Emergency officials have developed a transportation plan as firefighting efforts continue to close the Sterling highway for long stretches.
The road was closed overnight for about 20 miles from Watson Lake to the Resurrection Pass trailhead as flames reached the highway and embers blew across the surface.
Community meetings over the weekend addressed the growing concern about how residents can get to and from home or even away from the area altogether should an evacuation be ordered. Borough emergency manager Dan Nelson says additional control points will be added as firefighting activity picks up, including at about milepost 45, at the Sunrise Inn in Cooper Landing.
“This is to make sure folks coming from the north, Anchorage or Seward directions, are able to be stopped and know that there is a longer-term delay without having that traffic stack up within Cooper Landing. If you have business in Cooper Landing or live in that area, you will be allowed past that control point.”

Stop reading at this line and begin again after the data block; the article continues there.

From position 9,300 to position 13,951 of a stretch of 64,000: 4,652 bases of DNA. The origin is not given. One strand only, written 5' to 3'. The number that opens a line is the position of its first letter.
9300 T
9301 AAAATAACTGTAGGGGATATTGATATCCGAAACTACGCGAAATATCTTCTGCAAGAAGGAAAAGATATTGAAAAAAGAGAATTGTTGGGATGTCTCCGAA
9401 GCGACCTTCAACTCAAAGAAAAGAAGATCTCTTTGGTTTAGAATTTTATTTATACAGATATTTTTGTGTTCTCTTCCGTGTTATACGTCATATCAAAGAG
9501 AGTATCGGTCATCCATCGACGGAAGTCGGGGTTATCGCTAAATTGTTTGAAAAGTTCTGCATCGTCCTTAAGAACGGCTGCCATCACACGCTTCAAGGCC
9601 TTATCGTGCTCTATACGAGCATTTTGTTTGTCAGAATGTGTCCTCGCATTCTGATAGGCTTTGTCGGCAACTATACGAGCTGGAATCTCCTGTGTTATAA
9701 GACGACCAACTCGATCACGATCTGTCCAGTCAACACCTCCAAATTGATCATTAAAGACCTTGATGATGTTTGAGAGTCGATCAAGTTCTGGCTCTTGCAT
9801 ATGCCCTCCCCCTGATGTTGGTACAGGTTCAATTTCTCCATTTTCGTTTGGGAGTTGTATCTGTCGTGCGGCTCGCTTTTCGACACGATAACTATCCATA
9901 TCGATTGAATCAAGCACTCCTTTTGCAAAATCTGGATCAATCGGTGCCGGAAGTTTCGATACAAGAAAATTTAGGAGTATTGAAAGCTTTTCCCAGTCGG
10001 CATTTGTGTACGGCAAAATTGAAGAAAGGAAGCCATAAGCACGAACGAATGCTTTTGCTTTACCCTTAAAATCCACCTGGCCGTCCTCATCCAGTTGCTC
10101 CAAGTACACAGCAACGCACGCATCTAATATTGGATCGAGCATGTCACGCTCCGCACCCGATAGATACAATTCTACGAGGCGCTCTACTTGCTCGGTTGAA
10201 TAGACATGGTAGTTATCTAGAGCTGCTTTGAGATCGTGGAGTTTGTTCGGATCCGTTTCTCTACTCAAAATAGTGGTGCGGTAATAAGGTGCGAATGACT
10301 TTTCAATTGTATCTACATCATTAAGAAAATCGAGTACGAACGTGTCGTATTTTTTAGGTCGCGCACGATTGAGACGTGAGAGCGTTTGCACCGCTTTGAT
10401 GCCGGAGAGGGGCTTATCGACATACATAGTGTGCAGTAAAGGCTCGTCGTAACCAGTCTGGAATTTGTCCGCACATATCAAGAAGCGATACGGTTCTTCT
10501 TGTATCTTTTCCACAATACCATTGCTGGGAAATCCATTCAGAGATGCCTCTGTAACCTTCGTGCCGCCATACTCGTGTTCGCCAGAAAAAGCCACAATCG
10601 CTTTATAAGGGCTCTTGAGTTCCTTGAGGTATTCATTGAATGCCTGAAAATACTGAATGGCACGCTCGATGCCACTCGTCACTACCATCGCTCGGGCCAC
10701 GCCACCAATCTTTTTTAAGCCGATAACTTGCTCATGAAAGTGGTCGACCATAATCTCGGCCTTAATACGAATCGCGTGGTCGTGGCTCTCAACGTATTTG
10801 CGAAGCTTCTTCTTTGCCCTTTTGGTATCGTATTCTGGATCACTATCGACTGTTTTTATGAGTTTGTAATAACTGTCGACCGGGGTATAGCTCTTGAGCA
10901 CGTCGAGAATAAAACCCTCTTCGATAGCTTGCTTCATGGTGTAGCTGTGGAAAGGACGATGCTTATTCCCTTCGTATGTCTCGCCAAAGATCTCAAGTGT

In the event of an evacuation, traffic would be stopped at the intersection of the Sterling and Seward highways, and just west of Sterling so that both lanes could be used to move people.
“For instance, if Cooper Landing hit the Go point and we decided that traffic needed to go northbound, away from the fire to get residents out, both lanes of travel will be turned to northbound lanes. At the Y, traffic would be stopped and prevented from coming on to the Sterling highway going south to allow for both of those lanes of travel. At Bing’s Landing or the Sterling weigh station, a similar control point would occur where traffic would be turned around...so we can get folks out in a quick, safe, efficient manner.”
Members of the National Guard and Alaska State Defense Force are helping with traffic control, and three of those service members suffered minor injuries when their car was struck by a drunk driver early Saturday morning, according to the borough. The latest maps show two main spots where the fire is running south, on either end of Skilak Lake and a push north and east toward Resurrection Pass trail, which has seen significant work for use as a fire break.